DIY tutorial for making a vintage inspired seed box

I did not do the normal wood staining procedures where you would apply a stain, leave it set for a few moments and then wipe off the excess. With this project I only painted it on and then let it dry.

It does look rather wood-like, I might add.

Then I cut the front covers off the seed seed packets that I wanted to Mod Podge onto the lid.

And put the seeds and the back covers into plastic bags, so that I could still use the seeds later.

DIY tutorial for making a vintage inspired seed box

I also thought this would come in handy when the DEA finds a bunch of baggies in my cupboard :)

I applied the Mod Podge to the back of the packets and "glued" them into place.

DIY tutorial for making a vintage inspired seed box

For the writing on the front of the box, I just printed out some wording on my computer, rubbed chalk onto the back of the paper, traced over the letters to get the chalk outline onto the box and then went over the chalk with a black Sharpie.

DIY tutorial for making a vintage inspired seed box

Originally, I had planned to distress my seed packets with those fancy inks from Tim Holtz.

Totally off topic, but did you know that Howard Stern (the radio personality, not the one who was married to Anna Nicole Smith) is a fan of Tim Holtz's inks. Small world.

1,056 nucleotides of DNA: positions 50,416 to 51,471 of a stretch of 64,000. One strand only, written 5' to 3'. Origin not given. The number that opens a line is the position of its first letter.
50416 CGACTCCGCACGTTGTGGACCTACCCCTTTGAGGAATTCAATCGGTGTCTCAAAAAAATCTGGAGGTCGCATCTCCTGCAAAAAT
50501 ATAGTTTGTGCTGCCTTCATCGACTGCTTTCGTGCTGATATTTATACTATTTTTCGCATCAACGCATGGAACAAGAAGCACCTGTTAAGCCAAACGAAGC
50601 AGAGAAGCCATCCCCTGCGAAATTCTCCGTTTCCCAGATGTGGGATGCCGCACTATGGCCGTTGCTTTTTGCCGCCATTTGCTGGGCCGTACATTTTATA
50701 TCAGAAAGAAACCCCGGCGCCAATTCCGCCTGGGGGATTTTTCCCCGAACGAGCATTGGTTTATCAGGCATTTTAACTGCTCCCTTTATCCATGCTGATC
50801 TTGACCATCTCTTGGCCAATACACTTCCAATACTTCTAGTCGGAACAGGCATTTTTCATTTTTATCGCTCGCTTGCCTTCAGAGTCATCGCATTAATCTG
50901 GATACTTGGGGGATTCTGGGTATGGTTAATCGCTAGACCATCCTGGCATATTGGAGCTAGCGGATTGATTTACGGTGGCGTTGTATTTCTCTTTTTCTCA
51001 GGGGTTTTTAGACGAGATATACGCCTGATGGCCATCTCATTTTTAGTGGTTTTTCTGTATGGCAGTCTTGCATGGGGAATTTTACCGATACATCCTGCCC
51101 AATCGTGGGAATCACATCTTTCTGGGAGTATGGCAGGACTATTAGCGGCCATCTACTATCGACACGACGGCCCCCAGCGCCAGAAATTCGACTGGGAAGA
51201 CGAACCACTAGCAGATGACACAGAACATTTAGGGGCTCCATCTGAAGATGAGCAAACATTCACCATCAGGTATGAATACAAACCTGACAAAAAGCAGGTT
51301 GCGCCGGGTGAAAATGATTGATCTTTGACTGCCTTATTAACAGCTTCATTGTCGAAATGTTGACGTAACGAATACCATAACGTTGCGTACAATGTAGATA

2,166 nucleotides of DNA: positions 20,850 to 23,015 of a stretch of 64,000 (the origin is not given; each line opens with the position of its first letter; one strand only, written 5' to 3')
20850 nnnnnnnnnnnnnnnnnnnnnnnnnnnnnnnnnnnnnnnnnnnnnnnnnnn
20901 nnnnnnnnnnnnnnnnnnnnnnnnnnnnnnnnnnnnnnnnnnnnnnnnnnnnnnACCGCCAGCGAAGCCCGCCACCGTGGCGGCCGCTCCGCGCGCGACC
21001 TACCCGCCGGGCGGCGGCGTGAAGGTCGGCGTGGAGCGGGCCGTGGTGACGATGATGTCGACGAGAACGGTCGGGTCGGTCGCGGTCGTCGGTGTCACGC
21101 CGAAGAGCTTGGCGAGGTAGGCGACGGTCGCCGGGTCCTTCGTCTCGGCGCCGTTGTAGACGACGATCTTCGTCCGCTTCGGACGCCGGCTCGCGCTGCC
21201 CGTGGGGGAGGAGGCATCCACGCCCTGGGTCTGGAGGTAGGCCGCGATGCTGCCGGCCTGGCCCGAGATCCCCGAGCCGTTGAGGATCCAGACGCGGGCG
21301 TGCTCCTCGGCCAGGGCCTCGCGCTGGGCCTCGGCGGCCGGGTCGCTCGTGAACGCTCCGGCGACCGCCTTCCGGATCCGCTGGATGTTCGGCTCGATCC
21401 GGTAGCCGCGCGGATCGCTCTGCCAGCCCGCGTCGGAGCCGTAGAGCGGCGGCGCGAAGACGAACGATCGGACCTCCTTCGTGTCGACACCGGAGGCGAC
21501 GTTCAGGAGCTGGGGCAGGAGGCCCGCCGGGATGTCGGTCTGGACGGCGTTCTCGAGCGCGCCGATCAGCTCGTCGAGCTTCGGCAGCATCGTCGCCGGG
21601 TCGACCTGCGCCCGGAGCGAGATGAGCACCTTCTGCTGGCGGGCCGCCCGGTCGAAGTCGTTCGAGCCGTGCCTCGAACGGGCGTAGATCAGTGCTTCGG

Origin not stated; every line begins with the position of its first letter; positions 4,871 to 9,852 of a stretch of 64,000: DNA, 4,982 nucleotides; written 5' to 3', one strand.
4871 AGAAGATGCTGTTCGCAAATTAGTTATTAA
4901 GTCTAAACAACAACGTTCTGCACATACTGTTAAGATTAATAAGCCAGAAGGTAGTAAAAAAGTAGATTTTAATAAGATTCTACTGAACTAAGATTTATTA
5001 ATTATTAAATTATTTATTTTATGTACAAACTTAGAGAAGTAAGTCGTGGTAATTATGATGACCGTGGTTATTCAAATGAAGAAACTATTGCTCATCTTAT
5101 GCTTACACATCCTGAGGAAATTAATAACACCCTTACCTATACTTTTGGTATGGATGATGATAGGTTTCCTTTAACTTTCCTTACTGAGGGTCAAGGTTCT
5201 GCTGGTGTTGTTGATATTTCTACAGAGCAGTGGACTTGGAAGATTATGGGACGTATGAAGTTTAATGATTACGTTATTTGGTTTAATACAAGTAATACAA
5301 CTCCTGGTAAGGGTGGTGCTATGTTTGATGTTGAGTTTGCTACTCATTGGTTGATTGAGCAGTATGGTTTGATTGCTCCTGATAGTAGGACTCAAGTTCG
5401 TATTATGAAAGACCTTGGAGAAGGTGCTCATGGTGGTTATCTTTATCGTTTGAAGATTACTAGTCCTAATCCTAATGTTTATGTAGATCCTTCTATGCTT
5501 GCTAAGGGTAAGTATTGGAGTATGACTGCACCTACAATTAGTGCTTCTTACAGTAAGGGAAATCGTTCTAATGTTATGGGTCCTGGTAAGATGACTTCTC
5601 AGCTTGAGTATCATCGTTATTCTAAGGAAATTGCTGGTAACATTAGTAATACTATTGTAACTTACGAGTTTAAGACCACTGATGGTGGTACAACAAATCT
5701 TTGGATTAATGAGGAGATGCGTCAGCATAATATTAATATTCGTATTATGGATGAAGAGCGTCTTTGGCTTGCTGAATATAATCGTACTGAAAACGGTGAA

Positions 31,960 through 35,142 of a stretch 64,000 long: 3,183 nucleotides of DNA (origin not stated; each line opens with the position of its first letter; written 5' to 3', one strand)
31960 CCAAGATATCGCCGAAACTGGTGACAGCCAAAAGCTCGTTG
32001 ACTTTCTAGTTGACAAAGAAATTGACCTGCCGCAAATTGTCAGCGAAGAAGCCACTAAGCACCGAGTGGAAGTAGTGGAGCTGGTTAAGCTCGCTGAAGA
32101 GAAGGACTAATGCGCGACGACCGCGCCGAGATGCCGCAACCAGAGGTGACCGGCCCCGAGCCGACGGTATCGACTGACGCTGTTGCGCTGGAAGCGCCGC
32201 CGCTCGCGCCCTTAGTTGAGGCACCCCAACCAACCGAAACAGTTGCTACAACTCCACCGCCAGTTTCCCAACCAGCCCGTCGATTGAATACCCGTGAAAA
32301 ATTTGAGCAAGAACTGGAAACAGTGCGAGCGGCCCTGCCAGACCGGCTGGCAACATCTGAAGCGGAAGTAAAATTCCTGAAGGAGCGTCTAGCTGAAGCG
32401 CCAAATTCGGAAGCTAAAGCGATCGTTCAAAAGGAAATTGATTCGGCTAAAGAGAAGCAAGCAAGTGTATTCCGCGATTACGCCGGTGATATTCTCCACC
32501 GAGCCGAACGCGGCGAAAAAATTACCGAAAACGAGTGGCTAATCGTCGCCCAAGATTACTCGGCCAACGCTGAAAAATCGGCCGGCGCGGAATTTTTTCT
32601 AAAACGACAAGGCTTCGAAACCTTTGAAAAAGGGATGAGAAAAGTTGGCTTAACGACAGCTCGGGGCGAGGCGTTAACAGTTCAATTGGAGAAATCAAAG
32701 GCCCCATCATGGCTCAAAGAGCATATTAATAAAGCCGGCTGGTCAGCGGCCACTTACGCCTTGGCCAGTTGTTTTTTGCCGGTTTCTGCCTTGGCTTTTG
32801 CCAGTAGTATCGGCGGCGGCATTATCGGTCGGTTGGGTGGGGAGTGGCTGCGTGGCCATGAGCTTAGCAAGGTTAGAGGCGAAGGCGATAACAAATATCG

Anywho, I tested a brown distressing ink out on a sample seed packet and because the packets have a sort of blue color to them, the distressing was coming out a distressingly strange color.

Not Mr. Holtz's fault, just couldn't get the look right, so I just skipped the distressing.

So, totally different look than I originally envisioned, but you know what? I'm sort of liking the bright colors!

We've had a long, hard winter and by golly, I'm going to let my bright and sunny freak flag fly!

DIY tutorial for making a vintage inspired seed box

Almost forgot, the bunny wanted me to show you that he has a problem.

He has hole in his back.

Vintage fuzzy Easter bunny bank

May have been a knife accident.

May be that he is a bank.

Could go either way.

I bought him from Polly's shop, Georgie Emerson Vintage, and she says he's old new stock. Or maybe it was new old stock?

Anyhow it's vintage merchandise that was never sold before. Probably from an old store that went out of business.

DIY tutorial for making a vintage inspired seed box